Clean air and low carbon emissions are not far away!

Fertilizer by Nature

Jyothi | Farmer

Meet 34-year-old Jyothi, who might as well just be called Pachamalai’s superwoman. The first female farmer in Pachamalai has very rightly earned this name for herself.

This is how a typical day in Jyothi’s busy life looks like – she is up by 4 am and heads to the field around 9 am. If one thinks she does nothing between this time, they are sadly mistaken. Jyothi collects wood from the forest, finishes up household chores, cooks for the family and gets her 3 children ready for school. Post working on the farm, she is a clerical assistant. This requires her to work in an office for the next few hours, under a clerk. And between the hustling, she is also the leader of a Self Help Group. When asked if she ever gets tired, to which she smilingly responds, “I have no time to get tired!”.

Jyothi became part of the NABARD and Hand in Hand India’s Green Livelihood Project in 2017 as well as the vermicomposting project. While she continues to grow tapioca by herself, she received 50 saplings of mango and cashew. A total of a 5-acre land of her crops is still waiting for their first yield. She also supplements her income with selling the milk from her cows.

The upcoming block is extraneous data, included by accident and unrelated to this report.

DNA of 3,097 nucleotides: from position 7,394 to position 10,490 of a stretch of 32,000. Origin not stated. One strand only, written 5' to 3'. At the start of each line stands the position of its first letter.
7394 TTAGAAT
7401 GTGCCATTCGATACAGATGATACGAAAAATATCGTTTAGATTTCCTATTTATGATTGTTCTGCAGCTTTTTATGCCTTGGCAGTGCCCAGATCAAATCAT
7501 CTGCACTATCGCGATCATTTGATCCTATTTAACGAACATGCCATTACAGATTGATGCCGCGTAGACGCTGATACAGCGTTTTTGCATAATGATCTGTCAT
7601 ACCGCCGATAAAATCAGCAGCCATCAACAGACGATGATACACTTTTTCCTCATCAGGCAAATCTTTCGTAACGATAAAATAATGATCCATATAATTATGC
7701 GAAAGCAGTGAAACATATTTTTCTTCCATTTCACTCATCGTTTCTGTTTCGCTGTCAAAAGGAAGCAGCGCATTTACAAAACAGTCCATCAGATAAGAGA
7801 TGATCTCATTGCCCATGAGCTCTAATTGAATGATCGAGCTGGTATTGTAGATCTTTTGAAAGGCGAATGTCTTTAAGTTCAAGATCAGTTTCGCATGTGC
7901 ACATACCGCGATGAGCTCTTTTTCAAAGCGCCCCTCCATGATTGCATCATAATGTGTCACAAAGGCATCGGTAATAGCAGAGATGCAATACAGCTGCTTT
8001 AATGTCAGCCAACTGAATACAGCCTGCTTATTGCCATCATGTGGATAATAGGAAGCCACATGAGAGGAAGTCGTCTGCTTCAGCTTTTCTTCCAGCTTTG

Like all farmers, Jyothi has faced the terrible lows of her farm. Her most expensive, yet constant expenditures have been pesticides and labour. She purchases pesticides by taking small loans from the SHG. Now however Jyothi has taken on a bold step with Hand in Hand India’s guidance – going completely natural on her crops!

The NABARD- HiH India project has taught her to be more resourceful. The cow dung from her farm is now being used in vermicompost. She has been provided 2 kgs of earthworms and concrete bricks to construct vermicompost in her own backyard. The modest Vermicompost unit does its work quietly, but is of utmost importance to Jyothi’s farm. She feeds it 10kg of dung from her cows and ends up with 3 sacks of vermicompost weighing 50kg each. The compost is later used in her crops. She really hopes to get a good first yield, from this natural experiment.

Saying NO to pesticides and going natural is Jyothi’s way of connecting to nature! See more superwomen like Jyothi here.

The Pachamalai Tribal Sustainable Livelihoods Programme

Our Pachamalai Project is in partnership with NABARD and aims to help tribes in remote hills such as these, gain social and economic development. The project covers 41 villages in Trichy and Salem districts (Tamil Nadu), covering a total area of 1322 acres of land area. The highly successful project has also translated into a viable Farmer Producer Organisation for the farmers of this region. We have implemented similar programmes in Jawadhu hills too.

Hand in Hand India’s Natural Resource Management wing has been implementing watershed programmes successfully since 2006. We work in the states of Karnataka, Madhya Pradesh and Tamil Nadu. Our team trains farmers in reviving agricultural traditions and promotes organic farming with training support. We also have helped organic farmers come together under a common umbrella called the ‘Indian Natural Farmer Producer Company Ltd. and help them market their products. Read more about our work here.